New to Normal: Spotlight on Dr. Sheehy

Dr. Sheehy and Dr. Stewart spent their first year at the school teaching through Zoom. Now, they reflect on the return to teaching in the classroom.


Fallon Dern

   Following a nine year break from teaching and a yearlong substitution teaching history at the Marlborough School, Dr. Peter Sheehy joined the History Department in 2020. Sheehy led his first Advanced Placement (AP) United States History and AP United States Government and Politics classes on his laptop, teaching through a Zoom box and in the walk-in closet he repurposed as an office for the virtual year.

     “I have to be honest, I feel like I’ve blocked out a lot [of quarantine],” Sheehy said. “[My first day at the school] feels like a very long time ago. I remember I started my classes asking students how they felt. I thought [it was] very important to understand emotionally where [students were] coming from and almost every student said, ‘I’m nervous, but I’m really happy to be here. I’m happy to have something to do. I’ve done nothing all summer and it’s good to at least see my friends.’”

     Sheehy said he underestimated the difficulties of online teaching and quickly realized how isolating his work would be. Nonetheless, Sheehy said he persevered through this emotional fatigue, creating connections with his students through his virtual classes.

     “What I was doing last year was pretty effective, but it was nothing I had experienced before,” Sheehy said. “I just assumed [that I would be] teaching on a camera, right? [I thought] it should be 90% the same, but it was not [the same] at all. It was so different and so much more exhausting.”

     Sheehy said he noticed a difference in the behavior of his students between in-person and virtual school. Against a digital wall of faces in muted boxes, Sheehy said he often questioned how to make his classes more interactive and occasionally wondered if his students were listening to him.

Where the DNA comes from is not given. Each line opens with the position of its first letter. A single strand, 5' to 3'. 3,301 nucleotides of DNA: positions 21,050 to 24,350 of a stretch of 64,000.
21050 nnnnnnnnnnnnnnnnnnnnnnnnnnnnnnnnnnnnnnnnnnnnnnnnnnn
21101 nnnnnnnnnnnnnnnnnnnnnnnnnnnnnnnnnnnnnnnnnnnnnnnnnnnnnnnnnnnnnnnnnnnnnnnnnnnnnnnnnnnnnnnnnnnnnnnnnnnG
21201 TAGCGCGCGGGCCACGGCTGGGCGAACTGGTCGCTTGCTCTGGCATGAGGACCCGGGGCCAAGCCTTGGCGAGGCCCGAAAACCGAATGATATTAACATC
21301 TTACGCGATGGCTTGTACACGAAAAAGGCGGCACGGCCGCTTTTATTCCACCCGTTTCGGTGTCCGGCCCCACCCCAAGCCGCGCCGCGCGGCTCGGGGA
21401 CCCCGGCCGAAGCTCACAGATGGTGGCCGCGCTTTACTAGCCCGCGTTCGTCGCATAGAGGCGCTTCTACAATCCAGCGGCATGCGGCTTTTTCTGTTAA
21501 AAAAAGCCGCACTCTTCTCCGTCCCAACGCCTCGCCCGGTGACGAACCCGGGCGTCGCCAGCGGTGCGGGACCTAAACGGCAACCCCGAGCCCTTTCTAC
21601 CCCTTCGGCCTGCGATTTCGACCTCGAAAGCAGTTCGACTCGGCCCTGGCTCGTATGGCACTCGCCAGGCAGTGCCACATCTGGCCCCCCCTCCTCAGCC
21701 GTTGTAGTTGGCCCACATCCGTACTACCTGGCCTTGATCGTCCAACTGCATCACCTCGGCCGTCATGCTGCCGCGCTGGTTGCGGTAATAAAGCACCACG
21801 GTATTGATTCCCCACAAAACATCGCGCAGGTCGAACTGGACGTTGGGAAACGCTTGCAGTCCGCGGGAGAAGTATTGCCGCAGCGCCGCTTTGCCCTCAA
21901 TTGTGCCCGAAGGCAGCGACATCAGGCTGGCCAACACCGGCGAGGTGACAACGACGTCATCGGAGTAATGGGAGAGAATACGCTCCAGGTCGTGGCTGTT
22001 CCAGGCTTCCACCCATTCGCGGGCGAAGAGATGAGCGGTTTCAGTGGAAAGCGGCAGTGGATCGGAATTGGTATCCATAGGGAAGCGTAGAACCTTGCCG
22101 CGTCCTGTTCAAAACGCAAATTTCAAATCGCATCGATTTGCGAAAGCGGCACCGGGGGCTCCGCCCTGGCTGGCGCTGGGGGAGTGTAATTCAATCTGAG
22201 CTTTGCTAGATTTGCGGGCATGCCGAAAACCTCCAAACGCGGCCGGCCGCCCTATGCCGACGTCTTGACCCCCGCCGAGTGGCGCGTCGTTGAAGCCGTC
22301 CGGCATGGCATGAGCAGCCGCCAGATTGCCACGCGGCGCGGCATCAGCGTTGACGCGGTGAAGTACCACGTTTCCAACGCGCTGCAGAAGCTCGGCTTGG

“What was so exhausting, frustrating and discouraging was not being able to read the room and look at engagement and figure out how to draw people, how to pivot the conversation, when to let students speak or when I should continue speaking,” Sheehy said. 

     “All of that was incredibly challenging to do over the computer.”

Sheehy said he realized he was teaching history in a particularly monumental time. He said he was astounded by his students’ intellectual resilience. 

     “I just thought about the students’ [perseverance] despite everything that was going on, not just with the pandemic, but with the stress of the Black Lives Matter movement, [2020] Presidential Election, contested election and the [Jan. 6 Capitol] insurrection,” Sheehy said. 

     “The fact that students were able to function at [the] academic level that they did was kind of astounding.”

     When returning to in-person school this year, Sheehy said his first day was surprisingly easy. He said getting to know his students in person gives him something to look forward to and enjoy. 

     “I consider this my first year [of teaching at the school], and I feel super connected and just really grateful for my colleagues and students,” Sheehy said. “I mean, even just watching how [my students] come into my class [and hearing] their side conversations, all that I can learn about them [interests me]. I hear chatter on one side of the room about people working on The Chronicle [or] someone working on the play [and] I just immediately kind of have a sense of them as a student outside of my discipline. [Compared to Zoom school], it’s like night and day.”